Dini's theorem
In the mathematical field of analysis, Dini's theorem says that if a monotone sequence of continuous functions converges pointwise on a compact space and if the limit function is also continuous, then the convergence is uniform.^{[1]}
Contents
Formal statement
If X is a compact topological space, and { f_{n} } is a monotonically increasing sequence (meaning f_{n}(x) ≤ f_{n+1}(x) for all n and x) of continuous real-valued functions on X which converges pointwise to a continuous function f, then the convergence is uniform. The same conclusion holds if { f_{n} } is monotonically decreasing instead of increasing. The theorem is named after Ulisse Dini.^{[2]}
This is one of the few situations in mathematics where pointwise convergence implies uniform convergence; the key is the greater control implied by the monotonicity. Note also that the limit function must be continuous, since a uniform limit of continuous functions is necessarily continuous.
Proof
Let ε > 0 be given. For each n, let g_{n} = f − f_{n}, and let E_{n} be the set of those x ∈ X such that g_{n}( x ) < ε. Each g_{n} is continuous, and so each E_{n} is open (because each E_{n} is the preimage of an open set under g_{n}, a nonnegative continuous function). Since { f_{n} } is monotonically increasing, { g_{n} } is monotonically decreasing, it follows that the sequence E_{n} is ascending. Since f_{n} converges pointwise to f, it follows that the collection { E_{n} } is an open cover of X. By compactness, there is a finite subcover, and since E_{n} are ascending the largest of these is a cover too. Thus we obtain that there is some positive integer N such that E_{N} = X. That is, if n > N and x is a point in X, then |f( x ) − f_{n}( x )| < ε, as desired.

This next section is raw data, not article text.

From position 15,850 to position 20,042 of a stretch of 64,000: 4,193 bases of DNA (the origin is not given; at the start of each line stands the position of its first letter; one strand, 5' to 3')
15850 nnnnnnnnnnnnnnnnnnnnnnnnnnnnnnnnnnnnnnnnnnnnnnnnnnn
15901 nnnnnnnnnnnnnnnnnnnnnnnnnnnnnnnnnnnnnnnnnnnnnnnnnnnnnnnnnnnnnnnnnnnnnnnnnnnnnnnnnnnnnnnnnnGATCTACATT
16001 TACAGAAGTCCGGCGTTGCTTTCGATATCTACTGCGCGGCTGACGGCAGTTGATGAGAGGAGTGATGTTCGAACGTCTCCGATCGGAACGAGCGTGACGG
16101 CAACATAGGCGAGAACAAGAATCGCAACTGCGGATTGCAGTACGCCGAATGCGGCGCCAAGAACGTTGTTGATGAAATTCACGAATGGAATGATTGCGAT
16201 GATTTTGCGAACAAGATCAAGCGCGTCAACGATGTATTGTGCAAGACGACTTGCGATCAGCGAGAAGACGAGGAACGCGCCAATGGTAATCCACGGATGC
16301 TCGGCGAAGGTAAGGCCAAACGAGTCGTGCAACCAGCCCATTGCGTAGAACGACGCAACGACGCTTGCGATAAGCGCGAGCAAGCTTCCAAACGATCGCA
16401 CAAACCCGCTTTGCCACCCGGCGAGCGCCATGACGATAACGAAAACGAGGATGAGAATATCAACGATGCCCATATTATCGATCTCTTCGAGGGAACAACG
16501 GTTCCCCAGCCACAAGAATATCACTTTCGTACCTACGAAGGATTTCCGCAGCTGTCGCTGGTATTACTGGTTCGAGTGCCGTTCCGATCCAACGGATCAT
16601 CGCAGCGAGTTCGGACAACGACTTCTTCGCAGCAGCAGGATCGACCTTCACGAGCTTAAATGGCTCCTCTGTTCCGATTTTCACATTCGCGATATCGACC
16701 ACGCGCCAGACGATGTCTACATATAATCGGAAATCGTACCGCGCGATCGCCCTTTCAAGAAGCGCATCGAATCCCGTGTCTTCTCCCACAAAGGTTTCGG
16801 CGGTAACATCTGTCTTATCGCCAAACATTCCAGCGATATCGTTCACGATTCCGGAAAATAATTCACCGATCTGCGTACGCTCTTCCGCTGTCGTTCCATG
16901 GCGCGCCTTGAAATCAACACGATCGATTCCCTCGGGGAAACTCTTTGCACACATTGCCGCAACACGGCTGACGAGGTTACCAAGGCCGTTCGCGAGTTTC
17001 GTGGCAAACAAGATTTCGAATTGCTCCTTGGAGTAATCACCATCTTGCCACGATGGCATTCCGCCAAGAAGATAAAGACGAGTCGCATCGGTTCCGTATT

Notes
- ^ Edwards 1994, p. 165. Friedman 2007, p. 199. Graves 2009, p. 121. Thomson, Bruckner & Bruckner 2008, p. 385.
- ^ According to Edwards 1994, p. 165, "[This theorem] is called Dini's theorem because Ulisse Dini (1845–1918) presented the original version of it in his book on the theory of functions of a real variable, published in Pisa in 1878.".
References
- Bartle, Robert G. and Sherbert Donald R.(2000) "Introduction to Real Analysis, Third Edition" Wiley. p 238. – Presents a proof using gauges.
- Edwards, Charles Henry (1994) [1973]. Advanced Calculus of Several Variables. Mineola, New York: Dover Publications. ISBN 978-0-486-68336-2.
- Graves, Lawrence Murray (2009) [1946]. The theory of functions of real variables. Mineola, New York: Dover Publications. ISBN 978-0-486-47434-2.
- Friedman, Avner (2007) [1971]. Advanced calculus. Mineola, New York: Dover Publications. ISBN 978-0-486-45795-6.
- Jost, Jürgen (2005) Postmodern Analysis, Third Edition, Springer. See Theorem 12.1 on page 157 for the monotone increasing case.
- Rudin, Walter R. (1976) Principles of Mathematical Analysis, Third Edition, McGraw–Hill. See Theorem 7.13 on page 150 for the monotone decreasing case.
- Thomson, Brian S.; Bruckner, Judith B.; Bruckner, Andrew M. (2008) [2001]. Elementary Real Analysis. ClassicalRealAnalysis.com. ISBN 978-1-4348-4367-8.